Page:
Having seen more than $11 billion in securitization proceeds since the first deal in 1992, the privately placed aircraft ABS sector is poised for growth, market watchers predict.

"I think that we will see more players enter the sector and volume may double," said Rochelle Tarlowe, an assistant vice president at Moody's Investors Service.

Of other players breaking into the aircraft securitization business, First Union Securities recently announced it would be underwriter of an Aviation Capital Group aircraft lease-backed securitization, which is slated to be the next transaction to take flight.

Some of the other major players in aircraft ABS are Morgan Stanley Dean Witter, which securitizes it own portfolio, GE Capital, Pegasus Aviation, and European-based AerCo Limited, who recently completed a $960 million Rule 144A-compliant transaction.

Turning to Synthetics

Recently the use of synthetics structures in aircraft deals has been increasingly popular.

Like most ABS deals, with synthetic securities, the cash flow is derived from an underlying asset. The underlying asset may be a pass-through of principal or interest or it may also be repackaged by means of a swap or by allocating different portions of the cash flow from the underlying asset to different investors. This way, the synthetic security holders will receive either the pass-through rate or cash flows that differ from those generated by underlying assets.

Many issuers find synthetic securities attractive because of the ability to tailor the securities to suit specific investor preferences by creating securities that may not be readily available in the marketplace.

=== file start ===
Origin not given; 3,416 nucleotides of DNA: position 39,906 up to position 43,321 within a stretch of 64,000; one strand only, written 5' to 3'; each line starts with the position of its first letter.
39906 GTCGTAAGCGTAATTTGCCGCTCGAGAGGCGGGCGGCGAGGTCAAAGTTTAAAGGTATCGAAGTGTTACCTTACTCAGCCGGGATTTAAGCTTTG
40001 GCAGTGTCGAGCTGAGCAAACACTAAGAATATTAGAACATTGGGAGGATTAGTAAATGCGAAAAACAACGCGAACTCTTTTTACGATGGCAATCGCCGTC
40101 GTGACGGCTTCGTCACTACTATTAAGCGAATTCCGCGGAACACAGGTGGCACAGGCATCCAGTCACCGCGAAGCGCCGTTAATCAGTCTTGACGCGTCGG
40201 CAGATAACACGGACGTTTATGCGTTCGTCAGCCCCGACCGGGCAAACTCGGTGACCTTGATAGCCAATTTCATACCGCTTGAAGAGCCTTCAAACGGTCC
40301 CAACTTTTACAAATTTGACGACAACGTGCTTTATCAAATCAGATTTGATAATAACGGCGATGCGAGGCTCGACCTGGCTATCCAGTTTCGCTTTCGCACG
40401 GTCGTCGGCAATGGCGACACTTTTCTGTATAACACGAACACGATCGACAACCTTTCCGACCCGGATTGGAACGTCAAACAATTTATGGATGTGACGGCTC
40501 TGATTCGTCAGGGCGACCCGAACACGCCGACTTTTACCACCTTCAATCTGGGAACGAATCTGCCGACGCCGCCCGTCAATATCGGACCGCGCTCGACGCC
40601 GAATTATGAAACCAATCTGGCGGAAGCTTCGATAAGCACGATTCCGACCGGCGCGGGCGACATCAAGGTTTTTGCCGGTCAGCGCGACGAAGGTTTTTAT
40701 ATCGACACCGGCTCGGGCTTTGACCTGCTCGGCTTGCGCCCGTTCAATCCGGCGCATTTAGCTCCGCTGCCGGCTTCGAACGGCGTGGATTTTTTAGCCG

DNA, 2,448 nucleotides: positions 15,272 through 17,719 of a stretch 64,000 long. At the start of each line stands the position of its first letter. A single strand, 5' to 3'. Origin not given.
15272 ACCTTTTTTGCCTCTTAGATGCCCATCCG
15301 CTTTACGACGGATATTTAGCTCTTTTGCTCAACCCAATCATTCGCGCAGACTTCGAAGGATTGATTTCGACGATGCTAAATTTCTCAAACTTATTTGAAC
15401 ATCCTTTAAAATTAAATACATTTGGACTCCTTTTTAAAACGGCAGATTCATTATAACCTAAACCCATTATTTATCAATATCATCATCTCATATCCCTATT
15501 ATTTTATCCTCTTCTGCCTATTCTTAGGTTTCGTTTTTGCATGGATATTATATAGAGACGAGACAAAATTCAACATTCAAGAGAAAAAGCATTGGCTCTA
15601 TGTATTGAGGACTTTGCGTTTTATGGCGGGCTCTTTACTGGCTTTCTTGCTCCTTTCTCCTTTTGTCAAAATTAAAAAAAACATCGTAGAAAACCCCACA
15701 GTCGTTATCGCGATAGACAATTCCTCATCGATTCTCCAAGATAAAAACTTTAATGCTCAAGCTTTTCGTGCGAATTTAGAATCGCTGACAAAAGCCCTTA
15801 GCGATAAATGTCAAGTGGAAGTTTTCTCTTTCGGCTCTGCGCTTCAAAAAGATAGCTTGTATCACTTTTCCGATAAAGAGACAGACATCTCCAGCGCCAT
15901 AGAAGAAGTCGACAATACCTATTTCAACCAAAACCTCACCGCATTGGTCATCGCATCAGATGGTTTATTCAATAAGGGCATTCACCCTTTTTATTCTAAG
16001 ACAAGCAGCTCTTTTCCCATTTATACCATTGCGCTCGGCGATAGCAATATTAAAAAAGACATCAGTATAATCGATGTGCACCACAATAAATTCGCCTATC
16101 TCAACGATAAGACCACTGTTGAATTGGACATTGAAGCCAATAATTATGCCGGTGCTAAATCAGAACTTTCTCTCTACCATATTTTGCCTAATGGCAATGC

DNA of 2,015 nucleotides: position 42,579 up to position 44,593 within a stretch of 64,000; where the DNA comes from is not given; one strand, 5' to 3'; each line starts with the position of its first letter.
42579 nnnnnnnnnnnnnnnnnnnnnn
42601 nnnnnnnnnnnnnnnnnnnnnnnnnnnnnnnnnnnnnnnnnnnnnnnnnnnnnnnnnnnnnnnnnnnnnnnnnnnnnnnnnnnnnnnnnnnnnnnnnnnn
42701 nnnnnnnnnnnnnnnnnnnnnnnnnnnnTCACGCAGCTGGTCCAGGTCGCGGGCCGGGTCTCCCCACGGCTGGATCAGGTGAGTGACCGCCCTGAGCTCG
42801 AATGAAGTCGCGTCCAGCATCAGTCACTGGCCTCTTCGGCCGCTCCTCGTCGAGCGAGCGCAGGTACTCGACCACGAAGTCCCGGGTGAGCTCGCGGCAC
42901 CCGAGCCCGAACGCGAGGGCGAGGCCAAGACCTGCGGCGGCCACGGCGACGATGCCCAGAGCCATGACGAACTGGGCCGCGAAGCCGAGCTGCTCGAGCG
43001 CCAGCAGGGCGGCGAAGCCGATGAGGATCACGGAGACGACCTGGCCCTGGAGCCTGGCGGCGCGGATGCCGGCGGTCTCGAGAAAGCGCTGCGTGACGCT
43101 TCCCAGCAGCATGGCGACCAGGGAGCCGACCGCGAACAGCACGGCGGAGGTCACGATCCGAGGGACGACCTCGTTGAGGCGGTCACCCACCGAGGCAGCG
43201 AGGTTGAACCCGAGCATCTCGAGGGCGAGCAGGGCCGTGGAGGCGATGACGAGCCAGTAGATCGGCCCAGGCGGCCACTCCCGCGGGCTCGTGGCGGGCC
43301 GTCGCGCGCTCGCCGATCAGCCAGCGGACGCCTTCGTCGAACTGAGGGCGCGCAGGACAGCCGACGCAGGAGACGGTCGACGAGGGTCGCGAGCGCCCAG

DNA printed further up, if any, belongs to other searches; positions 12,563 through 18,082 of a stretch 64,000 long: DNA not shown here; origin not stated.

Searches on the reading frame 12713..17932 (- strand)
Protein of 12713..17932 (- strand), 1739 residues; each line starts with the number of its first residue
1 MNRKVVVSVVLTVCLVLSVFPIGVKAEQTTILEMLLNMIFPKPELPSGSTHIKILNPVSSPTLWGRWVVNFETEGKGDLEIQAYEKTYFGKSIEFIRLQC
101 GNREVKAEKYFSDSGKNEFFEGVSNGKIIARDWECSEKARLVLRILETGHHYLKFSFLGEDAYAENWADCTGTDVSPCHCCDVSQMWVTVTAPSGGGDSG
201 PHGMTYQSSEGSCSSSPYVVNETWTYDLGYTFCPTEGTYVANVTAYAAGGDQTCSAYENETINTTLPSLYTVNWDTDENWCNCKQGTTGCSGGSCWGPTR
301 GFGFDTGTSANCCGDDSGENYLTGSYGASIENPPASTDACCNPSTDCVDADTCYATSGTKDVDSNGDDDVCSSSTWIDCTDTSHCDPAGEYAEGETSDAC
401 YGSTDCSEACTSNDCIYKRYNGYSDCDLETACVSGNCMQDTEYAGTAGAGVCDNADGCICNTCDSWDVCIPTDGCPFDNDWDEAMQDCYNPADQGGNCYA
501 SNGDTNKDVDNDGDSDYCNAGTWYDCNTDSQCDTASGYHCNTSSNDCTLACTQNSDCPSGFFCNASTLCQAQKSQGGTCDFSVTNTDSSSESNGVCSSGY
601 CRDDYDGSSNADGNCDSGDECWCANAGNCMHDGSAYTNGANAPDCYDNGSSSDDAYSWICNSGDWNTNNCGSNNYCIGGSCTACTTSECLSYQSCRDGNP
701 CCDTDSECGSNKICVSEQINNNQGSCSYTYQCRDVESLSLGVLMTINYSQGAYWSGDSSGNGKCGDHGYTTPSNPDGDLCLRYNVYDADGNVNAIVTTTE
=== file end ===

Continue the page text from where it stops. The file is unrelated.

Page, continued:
Those that would receive the most benefit from packaging their aircraft deals as a synthetic transaction would be the manufacturers, Tarlowe said, because it allows them to displace their risks.

"Synthetics work well for manufacturers, who seek to shift risk of lessee defaults to the capital markets," she said. "It's sort of structured like a collateralized loan obligation (CLO)," Tarlowe added.

Cayman Islands-based Airbus Industrie G.I.E. (Airbus) used a synthetic structure when it came to market late last year with its $1.1 billion Air 2 U.S. equipment lease transaction.

More Deals to Come

Going forward, Tarlowe predicts that the market may see an aircraft-engine deal coming out of the sector. Aside from the synthetic transactions that will be issued, Tarlowe said that the market might see a total of six to eight asset-backed aircraft deals this year, in total.

In a research report issued by Lehman Brothers, the bank said that what the investor should look at when considering the sector is the type of aircraft and the aircraft manager quality. The report, dated before the last AerCo transaction, predicted that at least another $2 billion more in aircraft ABS issuance is expected by year-end.

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